Sunday, June 17, 2007

Elmo's vigil.



I knew that the time was coming. I was a year old. Every cat has to do it. We walked up to the rock together, Maurice and Pixie and me, and The Lady Debs, who we were looking after while She was away. The sun was already low in the sky. We sat together for a while and then Maurice and Pixie wished me well, and they walked away. For a while The Lady Debs walked up and down, calling, calling for me. She did not understand. Every cat has to do it. As the light faded more she joined the other two, grey cats now in the twilight, and left.
Alone on the rock. Alone for the first time in my life. A year ago She had come to the farm at St Elvis and taken me from the warm circle of my mother’s love. I remembered the day I moved to my new home.
And so the sun sank into the sea, lighting the water with the glow of fire, then colour drained away from the day and the moon rose.
I heard the moon call. An owl answered, ghost bird on hushed wings. The night came alive with noises. The sharp scream of a fox over the valley, owl and nightjar, the clicking, ticking song of the moth echoed by the winged mice chasing through the sky, following the patterns made in the day by swift and swallow. Now the night sky is ruled by bats. Beneath it all the murmured hush lullaby of the breathing sea.
It grew cold and I shivered as the silvered air stroked my fur. The night began to fill with the ghosts or the echoes of those who had lived on the hill. Not just the people, clothed in skins and smelling of the earth, but the ghosts of the forests, of wolf and of bear, hare and eagle.
I closed my eyes and breathed in the night smells, distant honeysuckle, moth-wing and heather and the sharp cutting scent of fox.
In the deepest and darkest part of the night the ghost wolves sang their song to the bone white cat claw moon, and beneath their song I heard the rumbling purr of the wild cats of old. In the sky the stars turned and added their music to the night.
I felt the brush of wings on my fur before I saw her. She landed by my side, the Queen of the Owls, Blodeuwedd. Her claws curved scimitars, sharper than cat claws, her eyes great pools of darkness. I sat as still as ever I could, not daring to breath as she changed and became beautiful, a woman, hair the colour of a barn owl’s wing, skin as white as a barn owl’s breast. She reached out her hand and stroked my head and her hand was so warm in the cold of that night.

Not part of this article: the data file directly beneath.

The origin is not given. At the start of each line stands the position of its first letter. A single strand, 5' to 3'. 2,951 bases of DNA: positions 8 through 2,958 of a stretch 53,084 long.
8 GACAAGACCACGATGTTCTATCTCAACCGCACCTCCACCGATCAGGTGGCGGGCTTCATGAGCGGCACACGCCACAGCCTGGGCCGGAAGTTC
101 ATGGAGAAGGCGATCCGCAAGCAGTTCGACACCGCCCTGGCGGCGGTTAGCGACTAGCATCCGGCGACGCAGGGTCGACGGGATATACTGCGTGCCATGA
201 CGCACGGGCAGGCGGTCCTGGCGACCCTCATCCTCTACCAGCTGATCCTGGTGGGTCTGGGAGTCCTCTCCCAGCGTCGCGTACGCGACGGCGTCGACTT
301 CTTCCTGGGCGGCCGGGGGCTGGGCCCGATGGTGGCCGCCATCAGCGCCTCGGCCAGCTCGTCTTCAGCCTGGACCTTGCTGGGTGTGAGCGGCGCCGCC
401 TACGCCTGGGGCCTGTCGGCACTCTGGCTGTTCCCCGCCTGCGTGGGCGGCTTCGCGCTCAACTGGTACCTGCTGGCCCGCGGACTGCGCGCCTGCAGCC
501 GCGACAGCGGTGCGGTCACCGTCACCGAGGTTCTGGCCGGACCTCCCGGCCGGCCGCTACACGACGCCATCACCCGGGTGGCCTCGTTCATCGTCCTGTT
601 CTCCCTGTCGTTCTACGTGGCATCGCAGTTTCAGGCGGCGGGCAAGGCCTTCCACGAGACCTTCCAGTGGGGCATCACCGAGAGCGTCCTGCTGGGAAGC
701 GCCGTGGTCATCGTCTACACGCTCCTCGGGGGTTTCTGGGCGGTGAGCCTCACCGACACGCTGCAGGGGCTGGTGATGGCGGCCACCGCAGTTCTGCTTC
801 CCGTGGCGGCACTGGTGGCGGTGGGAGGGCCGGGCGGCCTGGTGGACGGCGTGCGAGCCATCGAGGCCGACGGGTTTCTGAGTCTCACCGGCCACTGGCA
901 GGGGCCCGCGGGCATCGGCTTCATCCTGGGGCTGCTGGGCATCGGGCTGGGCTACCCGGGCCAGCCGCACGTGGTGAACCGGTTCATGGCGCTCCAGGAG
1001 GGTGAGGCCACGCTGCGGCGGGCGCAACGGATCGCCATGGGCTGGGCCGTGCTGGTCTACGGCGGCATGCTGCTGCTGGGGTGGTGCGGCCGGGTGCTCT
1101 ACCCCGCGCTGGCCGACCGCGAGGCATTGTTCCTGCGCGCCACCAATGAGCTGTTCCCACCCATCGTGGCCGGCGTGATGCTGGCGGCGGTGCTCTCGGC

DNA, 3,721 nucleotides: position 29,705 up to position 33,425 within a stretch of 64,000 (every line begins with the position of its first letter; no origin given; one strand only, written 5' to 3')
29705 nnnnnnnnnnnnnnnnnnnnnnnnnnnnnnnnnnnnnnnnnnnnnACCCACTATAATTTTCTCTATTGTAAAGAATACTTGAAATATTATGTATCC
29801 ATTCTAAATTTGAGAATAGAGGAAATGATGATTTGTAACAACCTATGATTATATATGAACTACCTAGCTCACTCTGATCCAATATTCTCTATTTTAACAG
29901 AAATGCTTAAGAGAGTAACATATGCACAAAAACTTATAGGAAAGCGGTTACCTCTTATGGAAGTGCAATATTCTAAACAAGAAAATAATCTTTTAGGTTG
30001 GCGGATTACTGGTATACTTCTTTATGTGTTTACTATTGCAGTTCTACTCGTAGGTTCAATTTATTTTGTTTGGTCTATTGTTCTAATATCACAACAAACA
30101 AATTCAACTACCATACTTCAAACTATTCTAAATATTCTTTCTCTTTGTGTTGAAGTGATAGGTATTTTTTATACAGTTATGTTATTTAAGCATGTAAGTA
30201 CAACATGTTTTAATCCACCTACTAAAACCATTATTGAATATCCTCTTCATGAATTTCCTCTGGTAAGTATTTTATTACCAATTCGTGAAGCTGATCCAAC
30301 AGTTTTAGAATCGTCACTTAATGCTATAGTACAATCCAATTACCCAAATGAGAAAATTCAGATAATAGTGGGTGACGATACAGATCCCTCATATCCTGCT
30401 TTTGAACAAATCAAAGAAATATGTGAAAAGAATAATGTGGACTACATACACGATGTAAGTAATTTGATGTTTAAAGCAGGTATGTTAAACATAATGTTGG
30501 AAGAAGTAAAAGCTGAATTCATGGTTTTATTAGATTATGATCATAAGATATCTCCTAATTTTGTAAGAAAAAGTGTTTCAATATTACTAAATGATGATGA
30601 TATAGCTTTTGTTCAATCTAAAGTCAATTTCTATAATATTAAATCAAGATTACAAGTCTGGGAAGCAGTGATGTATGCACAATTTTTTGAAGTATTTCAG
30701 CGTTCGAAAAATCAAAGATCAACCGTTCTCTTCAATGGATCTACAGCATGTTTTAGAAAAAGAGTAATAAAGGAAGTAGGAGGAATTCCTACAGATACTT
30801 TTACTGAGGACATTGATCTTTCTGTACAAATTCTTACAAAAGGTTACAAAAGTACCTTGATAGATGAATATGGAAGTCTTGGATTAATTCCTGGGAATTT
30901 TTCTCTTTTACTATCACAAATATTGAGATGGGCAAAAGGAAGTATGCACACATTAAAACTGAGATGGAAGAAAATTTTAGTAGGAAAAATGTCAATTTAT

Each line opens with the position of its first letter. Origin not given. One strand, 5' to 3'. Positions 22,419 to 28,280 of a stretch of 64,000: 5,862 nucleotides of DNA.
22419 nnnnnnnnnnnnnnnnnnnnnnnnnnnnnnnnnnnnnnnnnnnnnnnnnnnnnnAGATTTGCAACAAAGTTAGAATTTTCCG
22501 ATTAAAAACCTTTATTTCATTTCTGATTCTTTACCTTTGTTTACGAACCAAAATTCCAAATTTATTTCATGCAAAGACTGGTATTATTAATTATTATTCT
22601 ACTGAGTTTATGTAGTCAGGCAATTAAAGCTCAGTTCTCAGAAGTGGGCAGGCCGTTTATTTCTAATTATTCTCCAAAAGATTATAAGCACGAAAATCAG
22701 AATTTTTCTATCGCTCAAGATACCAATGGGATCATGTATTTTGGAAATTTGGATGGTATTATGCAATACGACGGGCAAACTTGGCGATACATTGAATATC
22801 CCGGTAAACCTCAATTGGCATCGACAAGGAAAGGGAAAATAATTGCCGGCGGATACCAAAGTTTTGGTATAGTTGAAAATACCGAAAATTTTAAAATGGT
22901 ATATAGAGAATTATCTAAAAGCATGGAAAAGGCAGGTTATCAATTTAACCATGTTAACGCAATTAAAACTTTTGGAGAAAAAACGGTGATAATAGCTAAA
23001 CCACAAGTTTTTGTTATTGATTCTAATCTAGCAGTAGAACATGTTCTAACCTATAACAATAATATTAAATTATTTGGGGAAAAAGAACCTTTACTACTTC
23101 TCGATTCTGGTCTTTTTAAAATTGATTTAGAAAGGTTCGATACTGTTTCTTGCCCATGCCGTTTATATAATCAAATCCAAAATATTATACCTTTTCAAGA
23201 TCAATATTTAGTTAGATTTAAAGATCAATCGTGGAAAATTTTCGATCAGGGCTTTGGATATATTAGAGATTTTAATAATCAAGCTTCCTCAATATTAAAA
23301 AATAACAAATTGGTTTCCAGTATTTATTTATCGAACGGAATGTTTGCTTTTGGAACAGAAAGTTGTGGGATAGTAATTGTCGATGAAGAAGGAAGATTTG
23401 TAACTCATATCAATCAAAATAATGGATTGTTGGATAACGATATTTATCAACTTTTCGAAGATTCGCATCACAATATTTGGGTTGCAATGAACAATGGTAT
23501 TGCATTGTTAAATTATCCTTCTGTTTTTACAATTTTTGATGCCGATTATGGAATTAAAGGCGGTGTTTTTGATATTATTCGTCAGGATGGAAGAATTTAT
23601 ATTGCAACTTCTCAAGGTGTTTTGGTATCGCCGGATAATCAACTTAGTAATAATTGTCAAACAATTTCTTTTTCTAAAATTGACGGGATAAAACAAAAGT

We sat together through the rest of the night and she showed me the patterns of the stars, Epona the horse stars, the Great Bear and the Great Cat. I learnt how to find my ay home by the stars and she told me the story of how she came to be. All the while she held me on her lap and stroked me.
The moon set over the sea, a silver path on the black water and even before the sun came again the balance of the light and the night tipped towards day. At this moment Blodeuwedd again became owl and flew away across the valley, singing her song to the moon.
The sun rose and called out across the land and the wren, small queen of all the birds, answered. Soon the sound of birdsong, praising the rising of a new sun, filled the sky. As the bird song rose the moth song sank back to a night time whisper.


Colour flooded back into the world, blue sky bruised by small grey clouds that made shadows dance across the fields. A late fox loped over the heather a pheasant, still warm, held fast in its bloodied mouth. Beside me I found a small mouse, Blodeuwedd’s gift.
On top of the hill I catnapped and waited. All around me butterflies opened their wings to the growing warmth of the sun. Dragonflies rattled past, rainbows held in their flashing wings. Soon Maurice and Pixie brought the Lady Debs back to find me. She was so pleased to see me.
I had survived the long night on the hill, learned the song of the stars, and just before the moon had dipped her silvered claw into the shining sea I had heard her give me my true cat name, my secret name that held the key to the nine lives of a cat.
Together we walked back down the green lane that leads to the house.

5 comments:

Mom Unplugged said...

This is lovely.

Moonroot said...

Congratulations on your rite of passage, Elmo. And beautifully recounted.

Daisy said...

Oh, Elmo! The story of your vigil brought tears to my eyes. I think you are a true mancat now.

Finnegan & Buddy said...

Congratulashuns, Elmo. You were verry brave and you haf lerned much in yore nite alone.

Finny & Buddy

Forty Paws said...

What a wonderful story.

Luf, Us